How Many Miles to Babylon?
Sometimes the long way is best.
Joan Didion once wrote, “It is easy to see the beginnings of things, and harder to see the ends.”
The beginnings for me were clear. Even in grade school, I was passionate about writing. My interest in journalism came later, culminating in an editorial internship at my favorite city lifestyle magazine in Metro Detroit. By all counts, the plan was to pursue journalism and editorial photography after graduation.
Sometime during the summer before my junior year of college, news broke that the Chicago Sun-Times had, in a single morning, laid off all of its staff photographers including a Pulitzer Prize winner. The event was the harbinger of dark times for the media, and by my senior year the editorial world was in shambles. Newspapers had already experienced a rough go, and magazines followed. Some iconic publications unexpectedly folded, while others went entirely digital and eliminated print staff.
One of the small local newspapers I freelanced for was eventually absorbed by a large digital corporation that slashed our already-meager freelance rates by more than half. I was devastated. I could no longer afford the time investment of taking on assignments with them — the new rates were a death sentence for any type of career I had hoped to build with them. Another small newspaper I had been working for also sent out new contracts with questionable terms, requiring unrestricted ownership of my work while simultaneously requiring me to foot the legal bills if they ever got sued for their use of said work even if it had been edited or changed in ways I was given no control over. Being new to the industry, I had a limited perspective about what was happening — but I knew it wasn’t good.
After moving to Los Angeles in hopes of finding more opportunities in a bigger city, I began working as a photographer for food magazines. I went on to photograph fancy events for society pages and eventually created custom social media campaigns for influencers and brands. The instability of the editorial world, combined with a tricky economy and the increasing cost of living, had forced my attention away from journalism towards glossy commercial and PR photography. Everyone seemed to need pretty photos for their expanding social media campaigns — and I was there with my camera.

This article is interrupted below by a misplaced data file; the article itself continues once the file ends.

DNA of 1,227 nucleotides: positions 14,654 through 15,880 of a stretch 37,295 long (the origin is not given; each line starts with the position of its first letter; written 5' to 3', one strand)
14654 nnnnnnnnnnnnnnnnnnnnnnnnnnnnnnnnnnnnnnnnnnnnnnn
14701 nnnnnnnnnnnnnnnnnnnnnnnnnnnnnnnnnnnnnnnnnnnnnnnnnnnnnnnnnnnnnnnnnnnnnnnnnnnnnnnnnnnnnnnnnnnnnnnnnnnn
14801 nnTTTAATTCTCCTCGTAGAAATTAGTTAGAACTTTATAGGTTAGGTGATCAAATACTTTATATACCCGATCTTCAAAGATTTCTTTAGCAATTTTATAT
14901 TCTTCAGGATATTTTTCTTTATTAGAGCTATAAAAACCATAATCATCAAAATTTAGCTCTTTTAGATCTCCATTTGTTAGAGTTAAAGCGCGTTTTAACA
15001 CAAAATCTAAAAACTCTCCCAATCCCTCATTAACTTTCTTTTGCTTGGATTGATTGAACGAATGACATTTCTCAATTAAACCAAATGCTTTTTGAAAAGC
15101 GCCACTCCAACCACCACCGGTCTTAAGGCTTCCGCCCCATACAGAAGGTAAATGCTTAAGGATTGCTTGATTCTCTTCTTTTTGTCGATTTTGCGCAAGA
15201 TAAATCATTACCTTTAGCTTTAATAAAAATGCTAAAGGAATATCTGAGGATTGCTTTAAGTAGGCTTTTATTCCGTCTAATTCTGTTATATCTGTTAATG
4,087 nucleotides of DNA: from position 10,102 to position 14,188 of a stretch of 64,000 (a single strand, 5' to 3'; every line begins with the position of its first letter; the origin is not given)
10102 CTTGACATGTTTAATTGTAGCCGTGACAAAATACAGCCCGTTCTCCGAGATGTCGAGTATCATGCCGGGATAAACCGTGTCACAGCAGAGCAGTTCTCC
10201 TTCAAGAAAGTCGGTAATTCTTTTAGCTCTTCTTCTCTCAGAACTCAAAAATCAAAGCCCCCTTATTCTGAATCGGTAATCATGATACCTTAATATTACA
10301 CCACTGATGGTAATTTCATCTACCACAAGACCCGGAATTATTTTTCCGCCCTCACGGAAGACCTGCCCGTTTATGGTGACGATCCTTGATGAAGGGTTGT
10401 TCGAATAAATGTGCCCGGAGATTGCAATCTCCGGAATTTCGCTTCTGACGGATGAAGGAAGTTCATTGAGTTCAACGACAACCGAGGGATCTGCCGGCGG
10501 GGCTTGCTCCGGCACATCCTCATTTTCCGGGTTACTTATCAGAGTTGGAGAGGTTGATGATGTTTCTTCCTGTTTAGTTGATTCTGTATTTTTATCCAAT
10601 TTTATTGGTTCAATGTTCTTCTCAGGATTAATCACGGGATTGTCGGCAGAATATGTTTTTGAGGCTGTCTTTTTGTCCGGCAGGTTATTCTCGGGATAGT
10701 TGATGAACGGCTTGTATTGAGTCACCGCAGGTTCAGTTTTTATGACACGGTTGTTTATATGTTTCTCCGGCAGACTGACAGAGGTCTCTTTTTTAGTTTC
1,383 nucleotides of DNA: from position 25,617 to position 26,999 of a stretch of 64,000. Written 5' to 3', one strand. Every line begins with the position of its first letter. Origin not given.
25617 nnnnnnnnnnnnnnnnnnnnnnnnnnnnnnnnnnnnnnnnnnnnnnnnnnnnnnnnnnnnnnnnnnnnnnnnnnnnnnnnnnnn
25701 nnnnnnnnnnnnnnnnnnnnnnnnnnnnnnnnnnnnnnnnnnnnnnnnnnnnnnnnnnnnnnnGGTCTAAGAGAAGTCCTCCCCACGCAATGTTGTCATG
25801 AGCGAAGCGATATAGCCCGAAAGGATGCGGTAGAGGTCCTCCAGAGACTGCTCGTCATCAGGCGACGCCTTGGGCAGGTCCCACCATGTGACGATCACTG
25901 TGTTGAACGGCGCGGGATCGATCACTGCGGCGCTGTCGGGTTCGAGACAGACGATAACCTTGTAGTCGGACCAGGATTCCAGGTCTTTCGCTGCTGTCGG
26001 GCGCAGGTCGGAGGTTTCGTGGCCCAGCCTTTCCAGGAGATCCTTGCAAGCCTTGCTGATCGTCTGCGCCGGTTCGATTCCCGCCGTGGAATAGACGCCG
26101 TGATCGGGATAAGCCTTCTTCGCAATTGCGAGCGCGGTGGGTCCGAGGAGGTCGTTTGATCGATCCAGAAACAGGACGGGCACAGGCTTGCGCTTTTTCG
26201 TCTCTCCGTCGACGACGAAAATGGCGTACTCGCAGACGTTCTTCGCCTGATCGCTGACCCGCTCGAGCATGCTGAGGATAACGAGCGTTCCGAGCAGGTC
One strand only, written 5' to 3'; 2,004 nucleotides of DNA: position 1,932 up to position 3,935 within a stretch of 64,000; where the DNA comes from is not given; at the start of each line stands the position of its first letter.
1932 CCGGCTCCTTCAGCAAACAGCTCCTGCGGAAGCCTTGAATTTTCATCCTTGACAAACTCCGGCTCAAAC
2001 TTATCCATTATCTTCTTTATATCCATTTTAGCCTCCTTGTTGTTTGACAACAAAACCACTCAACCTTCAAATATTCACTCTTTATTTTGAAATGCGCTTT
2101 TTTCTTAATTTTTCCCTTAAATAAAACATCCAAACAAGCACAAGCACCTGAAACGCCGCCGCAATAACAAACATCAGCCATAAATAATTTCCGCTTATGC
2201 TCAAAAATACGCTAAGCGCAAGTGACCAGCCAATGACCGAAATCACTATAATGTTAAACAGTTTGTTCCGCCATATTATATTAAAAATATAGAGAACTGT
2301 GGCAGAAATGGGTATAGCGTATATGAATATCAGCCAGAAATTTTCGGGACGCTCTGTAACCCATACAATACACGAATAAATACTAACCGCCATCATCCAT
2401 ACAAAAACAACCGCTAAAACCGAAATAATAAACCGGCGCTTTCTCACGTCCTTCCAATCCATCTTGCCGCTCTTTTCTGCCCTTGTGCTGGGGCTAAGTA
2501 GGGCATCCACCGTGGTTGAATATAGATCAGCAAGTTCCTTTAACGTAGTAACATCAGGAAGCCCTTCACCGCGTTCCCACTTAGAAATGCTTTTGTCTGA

I did not realize it at the time, but my desperation had started me down a path that led far away from my intended career to an eerie, quiet place where using one’s voice was rare — and frowned upon. I still wrote for publications occasionally, but I filled the majority of my days by creating images for commercial clients.
It is harder to see the ends.
Four years later — a little over a month ago — I was hired as a PR photographer for a multi-day conference in Southern California. The summit boasted well-known leaders, entrepreneurs, and venture capitalists in the fields of technology and science. For two days, I found myself seated on a small couch in a room alongside reporters, journalists, and publishers from some of the renowned publications I had once dreamed of working for. They asked important questions, scribbled notes, and talked business with the people around them. I remained silent in my place in front of the stage, camera in hand. I knew that most of the middle-aged male journalists in the crowd would not be likely to write about the aspects of the conference I would have as a female from a different generation and economic background.
The conference went on and I continued to work in silence, offering my own thoughts and questions to the ether.
After the final evening of the conference, I went home quietly and opened an email from a good friend asking me to edit the resume and cover letter she planned to submit for a promotion at her job. Many friends had asked me to edit or revise their resumes or other written work over the years — but this time was different. As I read over her work and made edits and notes, I realized writing was the missing piece that had left me feeling incomplete and voiceless for so long.
Not long after, I made the decision to walk away from commercial photography and return to pursuing my passion for writing and journalism. I’m currently working on a small handful of articles for magazines and already have a notebook half-filled with ideas for pitches. After the daunting years I spent pursuing what was ultimately the wrong profession, my sense of purpose has returned.
It is easy to see the beginnings of things.